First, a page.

I’ve recently realized that making a list of definitive “Favorite Movies” might be a futile effort because I will always be seeing movies that stick with me forever. I do have a singular favorite (E.T.), but I can’t rank anything beyond that, so when someone asked me to list my favorites in order recently, I gave them this list of movies I would consider among my favorites. (NOTE: The Lord of the Rings: The Return of the King is missing.)
Twenty years ago this week, the Rwandan genocide began. It’s estimated 800,000 to a million people were killed over 100 days. Most were Tutsi but tens of thousands were moderate Hutu and others caught in the slaughter.
The country today is commemorating by holding a week of mourning alongside a longer 100-day vigil.
The #Rwanda20yrs hashtag on Twitter is an at times sobering, enlightening and inspiring access point to news, resources and personal accounts of the period.
Slate, Unreconciled Rwanda; can survivors really forgive those that murdered family and loved ones, and what policies has the Rwandan government put in place to foster reconciliation attempts.
Image: Via National Geographic, “A man tries to unlock a cell door at a hospital in Kigali, Rwanda in 1994. As the genocide spread across the country, doctors and staff of the main psychological hospital in Kigali fled or were killed leaving the patients to care for themselves.” Photo by David Guttenfelder. Revisiting the Rwandan Genocide: Origin Stories From The Associated Press. Select to embiggen.
This is Camden, my 8-year-old son. He was at the finish last year wearing his “my mom is faster than your dad” T-shirt and holding up the sign he had made me. He never got to see me finish. He was sent off into the crowds full of panic and fear. He listened to the adults he was with and did what he was told. He was brave. He tried blocking his ears but the noise was too loud.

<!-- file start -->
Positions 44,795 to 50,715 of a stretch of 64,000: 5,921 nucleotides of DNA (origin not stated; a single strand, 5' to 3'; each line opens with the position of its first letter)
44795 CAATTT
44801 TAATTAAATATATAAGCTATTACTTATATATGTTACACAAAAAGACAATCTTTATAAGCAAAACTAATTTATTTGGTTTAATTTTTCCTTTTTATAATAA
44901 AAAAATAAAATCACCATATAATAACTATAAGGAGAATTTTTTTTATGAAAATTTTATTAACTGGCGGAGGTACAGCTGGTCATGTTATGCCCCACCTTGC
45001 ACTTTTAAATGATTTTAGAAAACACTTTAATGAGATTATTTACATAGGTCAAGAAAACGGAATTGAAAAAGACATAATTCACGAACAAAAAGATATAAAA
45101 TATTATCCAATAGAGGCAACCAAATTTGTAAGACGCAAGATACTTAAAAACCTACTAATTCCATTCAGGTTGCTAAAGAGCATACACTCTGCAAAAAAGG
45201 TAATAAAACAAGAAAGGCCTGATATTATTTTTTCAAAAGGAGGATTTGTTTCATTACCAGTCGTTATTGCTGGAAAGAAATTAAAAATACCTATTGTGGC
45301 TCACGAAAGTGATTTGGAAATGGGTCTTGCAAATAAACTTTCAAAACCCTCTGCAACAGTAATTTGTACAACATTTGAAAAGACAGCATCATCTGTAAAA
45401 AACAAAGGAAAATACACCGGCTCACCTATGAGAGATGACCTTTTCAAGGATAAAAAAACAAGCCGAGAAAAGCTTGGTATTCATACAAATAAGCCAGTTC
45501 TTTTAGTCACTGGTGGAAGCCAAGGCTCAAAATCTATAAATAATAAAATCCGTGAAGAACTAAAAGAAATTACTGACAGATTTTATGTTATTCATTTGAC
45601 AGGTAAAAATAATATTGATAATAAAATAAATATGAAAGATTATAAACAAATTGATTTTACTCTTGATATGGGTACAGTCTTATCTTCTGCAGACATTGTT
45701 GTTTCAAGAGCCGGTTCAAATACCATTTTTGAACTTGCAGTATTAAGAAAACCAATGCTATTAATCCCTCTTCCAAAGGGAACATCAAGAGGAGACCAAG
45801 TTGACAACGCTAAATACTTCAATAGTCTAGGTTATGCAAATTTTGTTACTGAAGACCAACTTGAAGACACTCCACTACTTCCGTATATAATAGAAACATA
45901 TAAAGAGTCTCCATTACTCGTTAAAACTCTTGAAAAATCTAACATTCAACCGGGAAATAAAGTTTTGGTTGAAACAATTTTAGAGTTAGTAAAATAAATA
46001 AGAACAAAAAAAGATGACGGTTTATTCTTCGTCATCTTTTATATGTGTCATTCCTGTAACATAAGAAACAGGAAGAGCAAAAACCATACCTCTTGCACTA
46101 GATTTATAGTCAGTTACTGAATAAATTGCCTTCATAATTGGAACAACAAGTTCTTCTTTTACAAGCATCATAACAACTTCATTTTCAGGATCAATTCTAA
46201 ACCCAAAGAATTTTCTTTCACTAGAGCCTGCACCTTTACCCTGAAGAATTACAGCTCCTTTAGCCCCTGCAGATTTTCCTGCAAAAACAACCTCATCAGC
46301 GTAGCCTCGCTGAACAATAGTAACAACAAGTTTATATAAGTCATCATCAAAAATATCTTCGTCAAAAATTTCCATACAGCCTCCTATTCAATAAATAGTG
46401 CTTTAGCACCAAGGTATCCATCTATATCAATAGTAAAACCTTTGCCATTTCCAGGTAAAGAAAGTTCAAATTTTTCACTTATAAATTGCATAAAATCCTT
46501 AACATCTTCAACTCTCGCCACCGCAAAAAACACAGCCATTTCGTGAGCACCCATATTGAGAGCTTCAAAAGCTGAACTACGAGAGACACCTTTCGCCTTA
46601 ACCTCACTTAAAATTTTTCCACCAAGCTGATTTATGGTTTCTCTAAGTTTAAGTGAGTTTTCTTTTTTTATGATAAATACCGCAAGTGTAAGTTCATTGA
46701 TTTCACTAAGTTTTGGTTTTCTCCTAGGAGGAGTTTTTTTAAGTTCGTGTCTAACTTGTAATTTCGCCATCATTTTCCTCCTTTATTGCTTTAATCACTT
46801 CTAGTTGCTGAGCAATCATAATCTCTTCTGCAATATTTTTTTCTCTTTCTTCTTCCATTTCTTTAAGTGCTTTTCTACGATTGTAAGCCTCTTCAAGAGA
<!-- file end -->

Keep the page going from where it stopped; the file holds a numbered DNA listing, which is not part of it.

Camden thought his mom was “dead.”
In the months after the bombings last year, I would watch him sleep. It brought me back to the first few weeks he was born, when I would stand by his crib to make sure he was breathing.
Last year, I would stand by his bed and cry, knowing that my brave little man never got to show me the sign he made; knowing my race had put him in harms way; reliving the two hours I spent in silence not knowing if he was safe.
I felt guilt and anger.
Camden won’t be at the finish this year. He said “sorry mom, I just can’t go.” I am running Boston to show Camden that his mom is brave and that, with time, he will be able to go to the Boston Marathon again.
He will be able to see a fire truck without looking scared or watch fireworks without jumping into our laps in a panic. He will be able to sit through a thunderstorm without running for cover.
The thought of him not being at the finish breaks my heart and will open up a new stream of emotions. And I am sure when I get home on April 21st, 2014, I will watch Camden fall asleep and I will cry. Tears of happiness that together we did it!